What is also missing a bit is the discussion of (6) from the point of view of optimization, i.e., one should discuss things like the existence of a solution, (non-)smoothness, (non-)convexity and how this effects the practical solution of the problem.

Finally, the authors might want to consider the following reference which is connected to their approach: "Inverse scale space methods for blind deconvolution" by A. Marquina

Remark: There a quite a few typos and grammatical errors in the text, e.g.:
- l. 32: a driven example
- l. 356: the the

Q2: Please summarize your review in 1-2 sentences
The model proposed here combines existing approaches (i.e. the deblurring functional and the multi-scale technique) in a straightforward way and the numerical results look convincing. What is missing is a more rigorous statistical motivation and a mathematical analysis of the resulting variational model.
Author Feedback
Author Feedback
Q1:Author rebuttal: Please respond to any concerns raised in the reviews. There are no constraints on how you want to argue your case, except for the fact that your text should be limited to a maximum of 6000 characters. Note however, that reviewers and area chairs are busy and may not read long vague rebuttals. It is in your own interest to be concise and to the point.
To R1
*We will provide more implementation details as suggested. We use the number of iterations as the stopping criteria and terminate the algorithm after a fixed number of iterations, which is 15 in practice. The method scales linearly with kernel size and image size. Typical run time for estimating a 25*25 kernel from a 256*256 image is 2-3 minutes.

*Gaussian filtering will correlate neighbor pixels. But we are talking about noise here. If the original noise is iid Gaussian in (2), after Gaussian filtering it is still iid Gaussian.

*For non-uniform blur, the blur kernel at different image pixels can be different. However, for a small local region, the blur kernel can be approximated using a locally constant blur. In this case, $k$ and $f_p$ can be exchanged locally under the locally constant blur approximation.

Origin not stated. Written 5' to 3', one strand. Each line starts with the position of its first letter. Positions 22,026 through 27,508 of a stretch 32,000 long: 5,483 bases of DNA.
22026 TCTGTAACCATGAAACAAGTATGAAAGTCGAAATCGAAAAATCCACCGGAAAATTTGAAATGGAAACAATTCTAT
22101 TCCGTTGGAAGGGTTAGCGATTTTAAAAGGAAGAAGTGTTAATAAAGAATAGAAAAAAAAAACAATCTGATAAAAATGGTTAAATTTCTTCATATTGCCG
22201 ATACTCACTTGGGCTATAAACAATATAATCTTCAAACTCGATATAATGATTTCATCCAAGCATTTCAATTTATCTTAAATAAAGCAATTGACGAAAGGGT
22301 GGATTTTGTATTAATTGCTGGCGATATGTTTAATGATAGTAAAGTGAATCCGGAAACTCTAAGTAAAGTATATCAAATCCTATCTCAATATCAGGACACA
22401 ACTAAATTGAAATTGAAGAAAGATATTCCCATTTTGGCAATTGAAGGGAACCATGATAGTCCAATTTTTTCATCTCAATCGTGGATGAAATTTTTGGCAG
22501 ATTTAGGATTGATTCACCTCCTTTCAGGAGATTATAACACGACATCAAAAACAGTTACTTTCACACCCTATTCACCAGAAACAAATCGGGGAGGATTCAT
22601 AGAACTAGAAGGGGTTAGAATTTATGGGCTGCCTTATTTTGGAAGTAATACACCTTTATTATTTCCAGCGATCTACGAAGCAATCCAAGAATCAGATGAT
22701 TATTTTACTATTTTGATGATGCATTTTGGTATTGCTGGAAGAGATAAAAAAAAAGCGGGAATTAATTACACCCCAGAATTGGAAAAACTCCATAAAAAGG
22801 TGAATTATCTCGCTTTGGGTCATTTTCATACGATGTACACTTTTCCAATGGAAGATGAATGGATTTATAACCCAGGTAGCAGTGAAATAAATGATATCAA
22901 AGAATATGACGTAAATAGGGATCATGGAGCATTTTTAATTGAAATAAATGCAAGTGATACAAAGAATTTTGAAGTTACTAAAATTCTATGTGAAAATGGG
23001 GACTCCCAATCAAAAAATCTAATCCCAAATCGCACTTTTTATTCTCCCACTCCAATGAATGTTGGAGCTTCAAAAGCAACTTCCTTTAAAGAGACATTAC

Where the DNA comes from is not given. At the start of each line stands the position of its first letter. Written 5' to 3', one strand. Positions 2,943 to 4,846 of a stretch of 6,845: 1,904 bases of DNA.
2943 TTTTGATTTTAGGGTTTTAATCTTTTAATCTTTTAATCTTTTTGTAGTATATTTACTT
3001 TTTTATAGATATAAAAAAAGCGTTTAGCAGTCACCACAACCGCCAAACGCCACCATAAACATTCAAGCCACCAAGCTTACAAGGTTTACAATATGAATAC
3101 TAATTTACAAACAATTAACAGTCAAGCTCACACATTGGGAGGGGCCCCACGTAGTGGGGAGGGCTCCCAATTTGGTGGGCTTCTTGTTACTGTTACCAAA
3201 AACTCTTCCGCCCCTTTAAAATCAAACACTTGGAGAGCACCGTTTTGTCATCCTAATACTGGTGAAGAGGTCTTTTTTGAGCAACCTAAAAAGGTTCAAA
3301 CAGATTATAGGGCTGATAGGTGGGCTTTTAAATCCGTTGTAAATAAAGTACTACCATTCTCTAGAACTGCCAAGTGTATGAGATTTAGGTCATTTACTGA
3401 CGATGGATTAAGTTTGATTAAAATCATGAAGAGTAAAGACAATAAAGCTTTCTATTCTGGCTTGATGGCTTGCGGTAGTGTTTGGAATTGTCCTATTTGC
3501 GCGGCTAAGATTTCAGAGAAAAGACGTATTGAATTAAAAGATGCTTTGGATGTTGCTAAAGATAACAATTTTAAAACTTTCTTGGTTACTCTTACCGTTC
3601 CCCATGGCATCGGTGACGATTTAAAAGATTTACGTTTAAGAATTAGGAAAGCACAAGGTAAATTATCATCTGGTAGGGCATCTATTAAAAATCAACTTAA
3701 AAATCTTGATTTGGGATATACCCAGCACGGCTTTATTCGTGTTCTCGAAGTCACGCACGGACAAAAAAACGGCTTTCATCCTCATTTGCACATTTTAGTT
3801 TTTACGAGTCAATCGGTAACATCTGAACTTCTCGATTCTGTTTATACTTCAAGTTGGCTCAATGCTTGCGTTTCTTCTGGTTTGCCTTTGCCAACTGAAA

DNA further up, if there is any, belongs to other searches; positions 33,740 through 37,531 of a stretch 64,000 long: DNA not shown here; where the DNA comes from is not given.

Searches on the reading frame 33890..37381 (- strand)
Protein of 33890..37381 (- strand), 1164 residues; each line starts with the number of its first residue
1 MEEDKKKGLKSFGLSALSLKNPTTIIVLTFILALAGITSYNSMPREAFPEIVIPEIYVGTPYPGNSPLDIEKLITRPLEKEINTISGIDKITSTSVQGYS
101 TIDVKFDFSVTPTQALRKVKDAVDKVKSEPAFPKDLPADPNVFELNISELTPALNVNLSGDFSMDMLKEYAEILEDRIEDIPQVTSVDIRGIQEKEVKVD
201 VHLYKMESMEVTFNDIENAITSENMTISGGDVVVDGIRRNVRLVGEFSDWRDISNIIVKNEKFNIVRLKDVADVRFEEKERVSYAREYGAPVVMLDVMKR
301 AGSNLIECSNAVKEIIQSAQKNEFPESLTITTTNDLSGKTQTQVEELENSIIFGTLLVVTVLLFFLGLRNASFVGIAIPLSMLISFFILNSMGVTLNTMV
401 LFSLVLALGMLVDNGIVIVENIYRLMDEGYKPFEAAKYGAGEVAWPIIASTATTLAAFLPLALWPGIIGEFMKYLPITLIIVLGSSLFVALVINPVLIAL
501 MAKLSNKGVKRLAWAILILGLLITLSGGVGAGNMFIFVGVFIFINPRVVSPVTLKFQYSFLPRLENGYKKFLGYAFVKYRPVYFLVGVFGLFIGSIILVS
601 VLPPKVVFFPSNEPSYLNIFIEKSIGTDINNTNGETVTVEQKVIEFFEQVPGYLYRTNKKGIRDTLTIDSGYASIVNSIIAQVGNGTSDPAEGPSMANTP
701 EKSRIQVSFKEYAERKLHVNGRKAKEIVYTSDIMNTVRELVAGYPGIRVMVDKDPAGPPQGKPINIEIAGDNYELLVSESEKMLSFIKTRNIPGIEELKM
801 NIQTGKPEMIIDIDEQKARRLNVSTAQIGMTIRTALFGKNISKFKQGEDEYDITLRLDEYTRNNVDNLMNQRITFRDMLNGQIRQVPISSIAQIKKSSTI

*By "local kernel at site $i$", we refer to the blur kernel corresponding to the i-th image pixel induced by non-uniform camera shake and filter $f_p$, which is constructed as $h_{ip} = f_p*(\sum_i w_i P_i e_i)$. $e_i$ denotes an image with all zero elements except at the place corresponding to the i-th pixel. $P_i$ is the i-th projection operator. We will add citation to Hirsch et al.

To R2
*As we are working in the gradient domain, different scales will reveal different information about the spectrum. While coarser scales present in all the scales, the contributions of different scales are adaptively balanced by a set of weight parameters (\lambda_p) learned for the input image, alleviating the problem of over penalization.

*The conventional coarse-to-fine method such as Fergus et al. is mainly motivated to exploit the solution space effectively, by initializing the kernel estimation at a finer scale using the estimation from a coarser scale. The problem of the successive coarse-to-fine scheme is that in the presence of image noise, while the kernel estimation is typically reasonable at coarser scales, it can diverge at finer scales due to the increased impact of image noise. In addition to the property of coarse-to-fine estimation, the proposed approach is more effective than conventional coarse-to-fine methods in presence of noise due to the joint estimation scheme across scales, as shown in Fig.1 and Fig.5c, where the kernel estimation of conventional coarse-to-fine methods (Levin and Zhang) diverge, while the proposed method can produce a more reasonable estimation.